Skip to main content
Article thumbnail
Location of Repository

Local human capital and its impact on local employment chances in Britain

By Ioannis Kaplanis

Abstract

This paper examines how high human capital in a locality is associated with the employment outcomes of individuals. A probit model is used to examine how the employment probability of otherwise similar working age males is associated with changes in the share of degree holders in the local area. Different econometric specifications are employed in order to shed light on the positive effect found and its possible causes. The paper discusses three main accounts, referring to the consumption demand, productivity spillovers and production complementarities. For Britain, it is found that the share of high skill residents in a locality has a strong positive impact on the local employment chances of men with no qualifications. The effect on the local employment chances of the other educational groups is either insignificant or significant negative. These results are consistent with the consumer demand hypothesis that the presence of high educated, high income individuals in a locality boosts the demand for local low skill services. On the other hand, when the share of skilled workers is used, the results hint on possible simultaneous effect of production complementarities and productivity spillovers. However, the analysis points to the existing limitations of successfully isolating the consumption demand and the production function mechanisms and calls for further research

Topics: HD Industries. Land use. Labor
Publisher: Spatial Economics Research Centre (SERC), London School of Economics and Political Science
Year: 2010
OAI identifier: oai:eprints.lse.ac.uk:33503
Provided by: LSE Research Online

Suggested articles

Citations

  1. (2001). Cities and Skills,’ doi
  2. (2004). Globalization and social change. People and places in a divided world, doi
  3. (2000). How Large Are Human Capital Externalities? Evidence from Compulsory Schooling Laws’, doi
  4. (2006). Human Capital and Regional Knowledge Assets: a Simultaneous Equation Model’, Oxford Economic Papers, doi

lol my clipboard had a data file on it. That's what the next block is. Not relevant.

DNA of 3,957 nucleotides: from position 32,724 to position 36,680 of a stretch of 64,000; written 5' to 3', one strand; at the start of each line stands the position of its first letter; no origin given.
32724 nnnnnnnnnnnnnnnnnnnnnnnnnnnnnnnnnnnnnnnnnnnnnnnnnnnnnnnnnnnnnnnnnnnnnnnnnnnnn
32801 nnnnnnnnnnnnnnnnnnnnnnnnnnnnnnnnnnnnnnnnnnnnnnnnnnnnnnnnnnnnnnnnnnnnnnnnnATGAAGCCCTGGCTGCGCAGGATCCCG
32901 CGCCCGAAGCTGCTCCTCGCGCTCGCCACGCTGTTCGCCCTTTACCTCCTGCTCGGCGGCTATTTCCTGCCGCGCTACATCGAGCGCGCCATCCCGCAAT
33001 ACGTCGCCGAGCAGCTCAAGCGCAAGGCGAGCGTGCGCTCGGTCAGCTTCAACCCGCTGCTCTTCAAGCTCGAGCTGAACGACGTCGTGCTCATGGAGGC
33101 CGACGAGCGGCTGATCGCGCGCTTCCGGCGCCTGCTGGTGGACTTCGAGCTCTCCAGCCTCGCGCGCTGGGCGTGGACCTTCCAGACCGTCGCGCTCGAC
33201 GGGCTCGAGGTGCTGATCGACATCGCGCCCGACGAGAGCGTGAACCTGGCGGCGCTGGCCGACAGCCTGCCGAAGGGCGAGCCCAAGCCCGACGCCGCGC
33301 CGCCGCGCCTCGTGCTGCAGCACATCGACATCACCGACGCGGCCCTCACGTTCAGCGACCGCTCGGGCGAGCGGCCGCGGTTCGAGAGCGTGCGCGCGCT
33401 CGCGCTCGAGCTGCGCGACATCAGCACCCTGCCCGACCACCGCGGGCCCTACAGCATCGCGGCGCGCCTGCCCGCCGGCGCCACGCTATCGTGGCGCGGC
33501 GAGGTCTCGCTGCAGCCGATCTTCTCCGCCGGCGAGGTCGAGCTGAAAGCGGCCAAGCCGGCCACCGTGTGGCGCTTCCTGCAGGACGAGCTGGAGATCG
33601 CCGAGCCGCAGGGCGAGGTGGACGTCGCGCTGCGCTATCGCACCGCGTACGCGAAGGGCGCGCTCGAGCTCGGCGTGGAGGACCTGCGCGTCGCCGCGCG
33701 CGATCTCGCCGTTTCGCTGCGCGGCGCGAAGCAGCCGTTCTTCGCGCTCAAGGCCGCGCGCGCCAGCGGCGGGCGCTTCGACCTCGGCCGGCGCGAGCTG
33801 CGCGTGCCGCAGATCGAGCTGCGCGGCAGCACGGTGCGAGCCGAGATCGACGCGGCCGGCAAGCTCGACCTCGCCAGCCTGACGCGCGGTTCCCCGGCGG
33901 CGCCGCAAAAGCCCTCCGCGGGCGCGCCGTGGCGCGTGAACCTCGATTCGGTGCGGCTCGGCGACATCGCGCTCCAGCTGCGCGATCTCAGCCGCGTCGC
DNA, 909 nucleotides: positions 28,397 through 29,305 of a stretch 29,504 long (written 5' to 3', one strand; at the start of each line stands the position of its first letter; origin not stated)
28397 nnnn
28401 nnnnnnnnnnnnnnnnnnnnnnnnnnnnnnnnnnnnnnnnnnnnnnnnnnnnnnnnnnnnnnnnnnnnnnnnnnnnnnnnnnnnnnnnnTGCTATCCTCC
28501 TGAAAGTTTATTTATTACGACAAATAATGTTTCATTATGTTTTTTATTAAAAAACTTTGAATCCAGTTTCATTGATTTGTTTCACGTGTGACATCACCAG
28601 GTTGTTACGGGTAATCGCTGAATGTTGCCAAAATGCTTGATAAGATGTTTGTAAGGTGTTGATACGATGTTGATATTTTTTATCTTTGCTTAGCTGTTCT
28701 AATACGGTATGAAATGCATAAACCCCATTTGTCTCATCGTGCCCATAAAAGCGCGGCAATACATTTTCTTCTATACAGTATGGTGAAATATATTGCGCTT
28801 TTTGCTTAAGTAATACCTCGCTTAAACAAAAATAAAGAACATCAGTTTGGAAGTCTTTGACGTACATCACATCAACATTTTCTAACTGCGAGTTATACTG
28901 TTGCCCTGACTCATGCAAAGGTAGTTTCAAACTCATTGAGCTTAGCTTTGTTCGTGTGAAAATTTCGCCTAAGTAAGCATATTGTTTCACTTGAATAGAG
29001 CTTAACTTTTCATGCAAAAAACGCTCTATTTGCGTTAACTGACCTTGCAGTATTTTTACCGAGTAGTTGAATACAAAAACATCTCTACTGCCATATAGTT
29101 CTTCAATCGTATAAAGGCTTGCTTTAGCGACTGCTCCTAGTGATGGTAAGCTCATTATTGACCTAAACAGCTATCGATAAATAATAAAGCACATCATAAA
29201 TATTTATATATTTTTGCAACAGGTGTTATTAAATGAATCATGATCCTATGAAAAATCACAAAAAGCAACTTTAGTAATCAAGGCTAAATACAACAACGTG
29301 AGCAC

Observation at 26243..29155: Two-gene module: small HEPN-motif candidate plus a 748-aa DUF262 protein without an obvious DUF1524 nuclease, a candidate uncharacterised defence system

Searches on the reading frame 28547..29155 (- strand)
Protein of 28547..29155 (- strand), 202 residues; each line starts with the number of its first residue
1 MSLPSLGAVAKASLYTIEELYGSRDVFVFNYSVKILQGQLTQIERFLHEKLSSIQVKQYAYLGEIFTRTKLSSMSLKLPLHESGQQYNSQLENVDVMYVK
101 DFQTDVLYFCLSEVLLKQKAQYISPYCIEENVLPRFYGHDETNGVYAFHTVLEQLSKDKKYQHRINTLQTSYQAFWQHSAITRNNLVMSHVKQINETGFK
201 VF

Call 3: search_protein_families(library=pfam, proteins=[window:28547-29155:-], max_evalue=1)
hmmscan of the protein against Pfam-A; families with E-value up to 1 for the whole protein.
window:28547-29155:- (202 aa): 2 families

5. (2008). Human Capital Externalities and the Urban Wage Premium: Two Literatures and their Interrelations’, IZA Discussion Paper, doi
  6. (2006). Identifying human capital ex ternalities: Theory with applications’,
  7. (2006). Identifying human capital externalities: Theory with applications’, doi
  8. (1991). Increasing re turns and economic geography, doi
  9. (1991). Increasing returns and economic geography, doi
  10. (2005). Inno vation, agglomeration and regional development,
  11. (2005). Innovation, agglomeration and regional development, doi
  12. (2005). Innovation, Knowledge Spillovers and Local Labour Markets’, Papers in Regional Science , doi
  13. (2005). Is Britain Pulling Apart? Area Disparities in Employment, Education and Crime’,
  14. (2007). Lousy a nd Lovely Jobs: The Rising Polarization of Work in doi
  15. (2007). Lousy and Lovely Jobs: The Rising Polarization of Work in doi
  16. (2004). Mic rofoundations of urban agglomeration economies’ doi
  17. (2004). Microfoundations of urban agglomeration economies’ doi
  18. (2002). Neighbourhood effect s on educational achievement’,
  19. (2002). Neighbourhood effects on educational achievement’,
  20. (1988). On the Mechan ics of Economic Development,
  21. (1988). On the Mechanics of Economic Development, doi
  22. (2008). Policies for 'mixed communities': A critical evaluation’, SERC Policy Papers,
  23. (2007). The Geography of Em ployment Polarisation
  24. (2007). The Geography of Employment Polarisation
  25. (2009). Wage effects from chan ges in local human capital in Britain’, SERC Discussion Paper Kaplanis, I.
  26. (2009). Wage effects from changes in local human capital in Britain’, SERC Discussion Paper Kaplanis, I.
  27. (1982). Wages, rents and the quality of life’, doi

To submit an update or takedown request for this paper, please submit an Update/Correction/Removal Request.